In the popular perception, technology jobs are either shipped off to India (where labor is cheap), or kept here in the U.S. (which helps maintain American jobs). Its a staunchly Us vs. Them outlook.
But the reality isnt that simple. As American tech companies set up shop in India, and as India IT firms open American offices staffed by Americans the line between whats American and whats Indian is starting to blur. Mike Ford-Taggart, a Morningstar analyst who covers the IT sector, sums it up: I think five years from now were not going to talking about Indian IT services companies, were going to be talking about global IT services companies.
No matter what country an IT services firm is originally from, he says, If theyre not global firms, theyre not going to be around.
In this regard the tech industry bears something in common with the auto industry. In America, Toyota is considered a foreign brand. But whats more American, a Toyota built in a Kentucky plant, or a Ford built in a Mexican plant?
IBM very much an American company employs 53,000 staffers in India. (The company has 127,000 U.S.-based workers.) And a recent IBM project for Texas-based CenterPoint Energy Project included six software developers based in India combined with dozens of staffers from across the U.S.
Accenture presents a similar international picture. We think of them as an American firm, but its not, its based in Bermuda, Ford-Taggart says. The CFO is out of Frankfurt, and the marketing guy is in San Francisco. Theres no place where these guys sit together and share ideas.
As American firms hire more Indian workers, Indian companies are hiring more Americans. Indian IT giant Wipro (which is listed on the New York Stock Exchange), in August announced it would acquire Infocrossing, a U.S. infrastructure management firm with 900 employees. (The deal is scheduled to close in Q4.)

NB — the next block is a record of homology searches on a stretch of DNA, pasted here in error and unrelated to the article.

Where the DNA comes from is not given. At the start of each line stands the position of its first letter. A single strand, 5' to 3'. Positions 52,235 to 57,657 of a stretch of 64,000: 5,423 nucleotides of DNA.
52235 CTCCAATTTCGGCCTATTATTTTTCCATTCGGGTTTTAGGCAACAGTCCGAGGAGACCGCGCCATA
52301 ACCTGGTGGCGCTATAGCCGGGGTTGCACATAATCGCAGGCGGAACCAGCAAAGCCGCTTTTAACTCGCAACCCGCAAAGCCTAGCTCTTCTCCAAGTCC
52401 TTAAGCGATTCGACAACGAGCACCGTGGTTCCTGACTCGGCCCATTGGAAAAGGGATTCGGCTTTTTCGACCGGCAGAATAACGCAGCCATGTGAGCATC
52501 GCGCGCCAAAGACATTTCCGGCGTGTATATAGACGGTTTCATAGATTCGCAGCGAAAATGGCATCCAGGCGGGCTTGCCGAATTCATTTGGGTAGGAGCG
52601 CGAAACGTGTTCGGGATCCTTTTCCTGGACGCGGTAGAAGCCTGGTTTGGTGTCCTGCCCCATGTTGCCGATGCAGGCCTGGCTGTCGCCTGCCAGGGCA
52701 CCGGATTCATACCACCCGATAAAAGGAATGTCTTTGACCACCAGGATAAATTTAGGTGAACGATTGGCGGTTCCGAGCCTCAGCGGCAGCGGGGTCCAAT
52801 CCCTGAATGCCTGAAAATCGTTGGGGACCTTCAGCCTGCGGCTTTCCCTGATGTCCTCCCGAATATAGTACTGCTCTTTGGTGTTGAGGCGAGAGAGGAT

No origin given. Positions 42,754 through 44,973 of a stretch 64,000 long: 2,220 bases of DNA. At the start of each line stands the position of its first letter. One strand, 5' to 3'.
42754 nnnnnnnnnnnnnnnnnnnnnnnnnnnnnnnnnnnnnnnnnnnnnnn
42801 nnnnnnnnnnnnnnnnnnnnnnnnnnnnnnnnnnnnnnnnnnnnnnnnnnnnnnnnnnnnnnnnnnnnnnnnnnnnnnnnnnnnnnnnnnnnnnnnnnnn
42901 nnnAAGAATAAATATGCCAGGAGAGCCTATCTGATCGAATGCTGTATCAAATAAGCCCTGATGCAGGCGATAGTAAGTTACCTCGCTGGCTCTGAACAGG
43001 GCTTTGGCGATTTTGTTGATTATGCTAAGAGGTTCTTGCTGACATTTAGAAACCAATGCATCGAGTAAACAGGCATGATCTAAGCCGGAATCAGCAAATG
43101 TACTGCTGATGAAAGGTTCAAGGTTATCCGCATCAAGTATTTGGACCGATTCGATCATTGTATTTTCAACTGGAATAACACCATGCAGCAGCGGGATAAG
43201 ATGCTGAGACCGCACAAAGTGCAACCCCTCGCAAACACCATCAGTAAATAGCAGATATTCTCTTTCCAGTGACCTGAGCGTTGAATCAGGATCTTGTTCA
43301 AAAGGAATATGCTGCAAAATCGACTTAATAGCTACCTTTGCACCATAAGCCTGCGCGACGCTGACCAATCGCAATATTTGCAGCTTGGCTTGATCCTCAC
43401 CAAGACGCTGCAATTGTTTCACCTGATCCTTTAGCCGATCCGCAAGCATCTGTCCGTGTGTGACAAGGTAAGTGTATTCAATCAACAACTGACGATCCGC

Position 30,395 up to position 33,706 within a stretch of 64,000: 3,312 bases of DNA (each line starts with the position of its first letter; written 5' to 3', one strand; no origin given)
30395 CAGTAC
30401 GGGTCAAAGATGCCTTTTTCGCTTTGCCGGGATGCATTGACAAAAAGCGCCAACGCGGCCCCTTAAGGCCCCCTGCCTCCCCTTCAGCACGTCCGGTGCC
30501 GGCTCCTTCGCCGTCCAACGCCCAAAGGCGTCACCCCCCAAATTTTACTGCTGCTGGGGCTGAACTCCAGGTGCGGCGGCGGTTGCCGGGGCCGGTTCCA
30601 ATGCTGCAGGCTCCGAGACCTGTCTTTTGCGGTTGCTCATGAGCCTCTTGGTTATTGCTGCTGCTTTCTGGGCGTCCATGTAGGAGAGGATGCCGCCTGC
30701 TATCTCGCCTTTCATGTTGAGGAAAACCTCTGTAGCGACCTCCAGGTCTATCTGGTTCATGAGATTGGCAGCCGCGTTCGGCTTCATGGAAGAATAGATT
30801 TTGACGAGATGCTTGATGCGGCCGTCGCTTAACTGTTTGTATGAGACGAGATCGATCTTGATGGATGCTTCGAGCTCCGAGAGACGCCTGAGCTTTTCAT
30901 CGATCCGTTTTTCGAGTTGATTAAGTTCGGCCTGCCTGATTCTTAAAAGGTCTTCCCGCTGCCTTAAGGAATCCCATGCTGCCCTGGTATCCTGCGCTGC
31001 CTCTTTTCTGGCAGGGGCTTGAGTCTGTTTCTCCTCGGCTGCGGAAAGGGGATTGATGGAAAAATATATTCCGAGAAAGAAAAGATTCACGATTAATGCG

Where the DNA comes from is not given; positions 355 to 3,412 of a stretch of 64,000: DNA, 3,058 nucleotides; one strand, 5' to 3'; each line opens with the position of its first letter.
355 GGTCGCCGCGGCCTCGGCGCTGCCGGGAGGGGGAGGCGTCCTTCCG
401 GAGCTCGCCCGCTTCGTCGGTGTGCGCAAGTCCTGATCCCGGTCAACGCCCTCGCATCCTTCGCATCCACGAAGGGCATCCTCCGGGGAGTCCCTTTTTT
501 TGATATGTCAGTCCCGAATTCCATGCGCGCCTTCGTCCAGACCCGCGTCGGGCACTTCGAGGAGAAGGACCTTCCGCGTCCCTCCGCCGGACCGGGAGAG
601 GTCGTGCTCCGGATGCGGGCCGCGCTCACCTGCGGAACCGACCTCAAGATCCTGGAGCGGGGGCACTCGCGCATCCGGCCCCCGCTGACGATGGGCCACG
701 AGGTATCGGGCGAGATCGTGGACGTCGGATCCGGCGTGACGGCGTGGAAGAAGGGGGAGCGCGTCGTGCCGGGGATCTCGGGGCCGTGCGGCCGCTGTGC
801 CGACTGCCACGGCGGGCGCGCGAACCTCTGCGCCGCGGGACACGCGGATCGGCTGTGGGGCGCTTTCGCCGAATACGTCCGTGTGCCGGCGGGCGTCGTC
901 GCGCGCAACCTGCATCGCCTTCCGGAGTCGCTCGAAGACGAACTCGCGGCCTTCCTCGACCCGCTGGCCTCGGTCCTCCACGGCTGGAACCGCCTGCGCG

More and more, Infosys and Wipro are moving people to on-site [in the U.S.], Ford-Taggart says. Because they have H-1B visa problems, theyre hiring Americans. They send them to Bangalore for six months to be trained, then theyll send them back to the U.S.
Wipro just announced plans to open a development center in Atlanta, with three more in the works. The new hires will be Americans. Theyre going to hire people who have associates degrees, or people out of the military, Ford-Taggart says. In other words, lower cost U.S. workers. And as they go along, theyll separate the wheat from the chaff, and pay for the wheat to go get the bachelors degree and not ship them to India.
It is, to be sure, an idea that sounds strange to American ears: the Indian IT firm not as job stealer, but as job provider.
However, while this is not yet a common practice, its becoming common. They started doing this about two years ago. Now theyre really starting to ramp it up, he says. In the future, as IT outfits from each region take root in their competitors area, the tech industry can expect far more of this.
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